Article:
Ubykh by Simon Scardifield

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Afternoon Drama on BBC Radio 4

BBC Radio 4, 4 December 2012
Set in contemporary Istanbul, Ubykh centred around the visit of a Swedish linguist Ole (Tom Goodman-Hill), who had come to find the sole living speaker of an ancient language Ubykh, residing near the town of Balikesir.  Ole is met at Ataturk Airport by Onur (Justin Salinger) and his sidekick Erkan (Karl Theobald), partners in a hospitality firm charged with taking him to visit the old man.  However things do not turn out as planned; the old man unfortunately passes away, leaving Ole with little to do but to return home ...
While ostensibly about an ancient, dying language, Ubykh is actually about the difficulties of communication, especially when people do not know one another's language.  Onur speaks pidgin English, while Erkan is a non-speaker; Ole, on the other hand, as an academic, is fluent in the language, as well as knowing a limited amount of Turkish.  The three of them try to make jokes to break the ice, but this only causes further misunderstanding.  Perhaps wisely Gaynor MacFarlane's production had all the actors speaking English (a conceit practised in comedies such as 'Allo 'Allo), even though they came from different countries, which only served to emphasize the play's theme of (mis)communication.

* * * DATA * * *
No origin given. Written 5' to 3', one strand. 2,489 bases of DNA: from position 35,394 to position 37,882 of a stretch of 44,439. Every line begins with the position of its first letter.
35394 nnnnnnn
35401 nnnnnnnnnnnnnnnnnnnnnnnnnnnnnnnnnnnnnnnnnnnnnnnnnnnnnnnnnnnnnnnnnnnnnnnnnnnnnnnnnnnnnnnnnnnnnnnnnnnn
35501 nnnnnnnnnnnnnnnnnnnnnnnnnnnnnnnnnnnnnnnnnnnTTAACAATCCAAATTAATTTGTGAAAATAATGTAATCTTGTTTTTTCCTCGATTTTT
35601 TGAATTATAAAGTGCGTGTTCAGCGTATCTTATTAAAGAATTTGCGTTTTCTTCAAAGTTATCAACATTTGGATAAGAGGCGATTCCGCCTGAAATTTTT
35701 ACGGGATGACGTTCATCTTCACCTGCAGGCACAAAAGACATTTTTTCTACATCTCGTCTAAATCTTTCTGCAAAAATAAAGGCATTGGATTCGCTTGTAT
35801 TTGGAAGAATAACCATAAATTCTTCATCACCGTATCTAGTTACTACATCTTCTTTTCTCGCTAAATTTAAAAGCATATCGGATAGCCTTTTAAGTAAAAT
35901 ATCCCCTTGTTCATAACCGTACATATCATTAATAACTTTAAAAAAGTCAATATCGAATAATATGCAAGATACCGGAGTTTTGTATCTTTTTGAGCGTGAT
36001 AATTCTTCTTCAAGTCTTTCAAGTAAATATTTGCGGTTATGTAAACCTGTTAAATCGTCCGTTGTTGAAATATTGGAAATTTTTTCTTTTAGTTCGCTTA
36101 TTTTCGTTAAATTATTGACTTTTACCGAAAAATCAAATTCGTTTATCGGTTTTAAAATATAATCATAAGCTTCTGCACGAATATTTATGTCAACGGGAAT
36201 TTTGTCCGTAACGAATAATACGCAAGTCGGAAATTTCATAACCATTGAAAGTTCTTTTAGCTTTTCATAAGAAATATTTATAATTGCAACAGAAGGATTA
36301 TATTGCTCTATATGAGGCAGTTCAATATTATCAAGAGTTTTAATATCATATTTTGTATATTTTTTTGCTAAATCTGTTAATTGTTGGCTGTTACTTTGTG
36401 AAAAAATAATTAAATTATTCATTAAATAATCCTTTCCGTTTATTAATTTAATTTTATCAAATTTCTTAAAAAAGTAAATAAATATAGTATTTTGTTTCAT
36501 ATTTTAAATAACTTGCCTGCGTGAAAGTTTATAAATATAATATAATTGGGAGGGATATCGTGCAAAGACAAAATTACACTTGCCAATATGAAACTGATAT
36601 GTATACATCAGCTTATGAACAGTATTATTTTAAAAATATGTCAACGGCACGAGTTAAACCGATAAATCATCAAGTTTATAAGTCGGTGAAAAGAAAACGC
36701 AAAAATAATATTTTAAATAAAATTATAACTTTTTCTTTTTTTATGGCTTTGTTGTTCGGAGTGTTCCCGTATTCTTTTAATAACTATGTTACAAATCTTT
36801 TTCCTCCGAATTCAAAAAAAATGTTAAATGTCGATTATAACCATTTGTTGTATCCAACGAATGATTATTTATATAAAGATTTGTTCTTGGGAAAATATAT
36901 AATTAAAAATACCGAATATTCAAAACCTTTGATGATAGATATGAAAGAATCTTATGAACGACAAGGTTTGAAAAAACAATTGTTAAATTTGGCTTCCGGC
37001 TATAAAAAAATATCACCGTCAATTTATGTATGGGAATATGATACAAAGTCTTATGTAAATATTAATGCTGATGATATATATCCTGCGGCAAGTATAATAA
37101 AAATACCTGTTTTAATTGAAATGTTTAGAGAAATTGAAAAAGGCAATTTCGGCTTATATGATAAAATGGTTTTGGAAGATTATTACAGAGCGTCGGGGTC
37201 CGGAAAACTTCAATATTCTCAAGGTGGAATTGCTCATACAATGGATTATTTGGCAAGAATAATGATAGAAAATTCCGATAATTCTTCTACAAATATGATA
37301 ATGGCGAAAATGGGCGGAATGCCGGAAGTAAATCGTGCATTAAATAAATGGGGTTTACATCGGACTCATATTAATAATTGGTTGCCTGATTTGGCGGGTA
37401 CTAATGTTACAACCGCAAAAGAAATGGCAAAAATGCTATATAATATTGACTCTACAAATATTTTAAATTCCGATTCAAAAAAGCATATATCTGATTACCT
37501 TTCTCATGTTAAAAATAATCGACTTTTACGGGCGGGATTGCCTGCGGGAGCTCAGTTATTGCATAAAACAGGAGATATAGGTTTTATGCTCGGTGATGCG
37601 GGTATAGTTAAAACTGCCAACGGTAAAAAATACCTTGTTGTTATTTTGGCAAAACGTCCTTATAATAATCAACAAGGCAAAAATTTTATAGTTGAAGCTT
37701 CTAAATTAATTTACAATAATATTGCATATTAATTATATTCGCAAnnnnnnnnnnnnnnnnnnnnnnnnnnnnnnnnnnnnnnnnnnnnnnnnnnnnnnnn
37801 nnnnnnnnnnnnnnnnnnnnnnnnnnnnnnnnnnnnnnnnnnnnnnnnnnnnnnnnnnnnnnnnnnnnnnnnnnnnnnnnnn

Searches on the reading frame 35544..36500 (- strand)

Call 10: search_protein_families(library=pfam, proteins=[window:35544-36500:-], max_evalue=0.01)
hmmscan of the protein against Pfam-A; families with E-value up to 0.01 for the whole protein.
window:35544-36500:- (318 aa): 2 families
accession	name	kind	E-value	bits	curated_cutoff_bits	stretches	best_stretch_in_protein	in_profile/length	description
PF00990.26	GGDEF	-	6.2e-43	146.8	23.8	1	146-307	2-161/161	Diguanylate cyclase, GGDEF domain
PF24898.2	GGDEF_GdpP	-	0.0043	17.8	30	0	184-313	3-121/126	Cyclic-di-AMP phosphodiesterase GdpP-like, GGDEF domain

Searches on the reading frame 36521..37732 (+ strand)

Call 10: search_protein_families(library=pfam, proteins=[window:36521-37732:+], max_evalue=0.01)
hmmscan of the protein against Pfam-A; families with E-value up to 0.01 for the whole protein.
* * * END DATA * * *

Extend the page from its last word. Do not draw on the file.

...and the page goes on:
In a play like this, it was perhaps unfortunate that there were one or two aspects of miscommunication that could have been avoided.  Onur's name was pronounced as if it rhymed with "honour;" while this made for a rather weak joke, it neglected the fact that any Turks talking among themselves would pronounce the word with a long "o," as in "cone."  Similarly it would have been nice to have heard the word "Topkapi" pronounced "Topkapuh," as in Turkish, rather than the anglicized "Topkapi." 
But these are minor quibbles; as a whole the play was a fascinating study of how people try and fail to communicate even in living languages.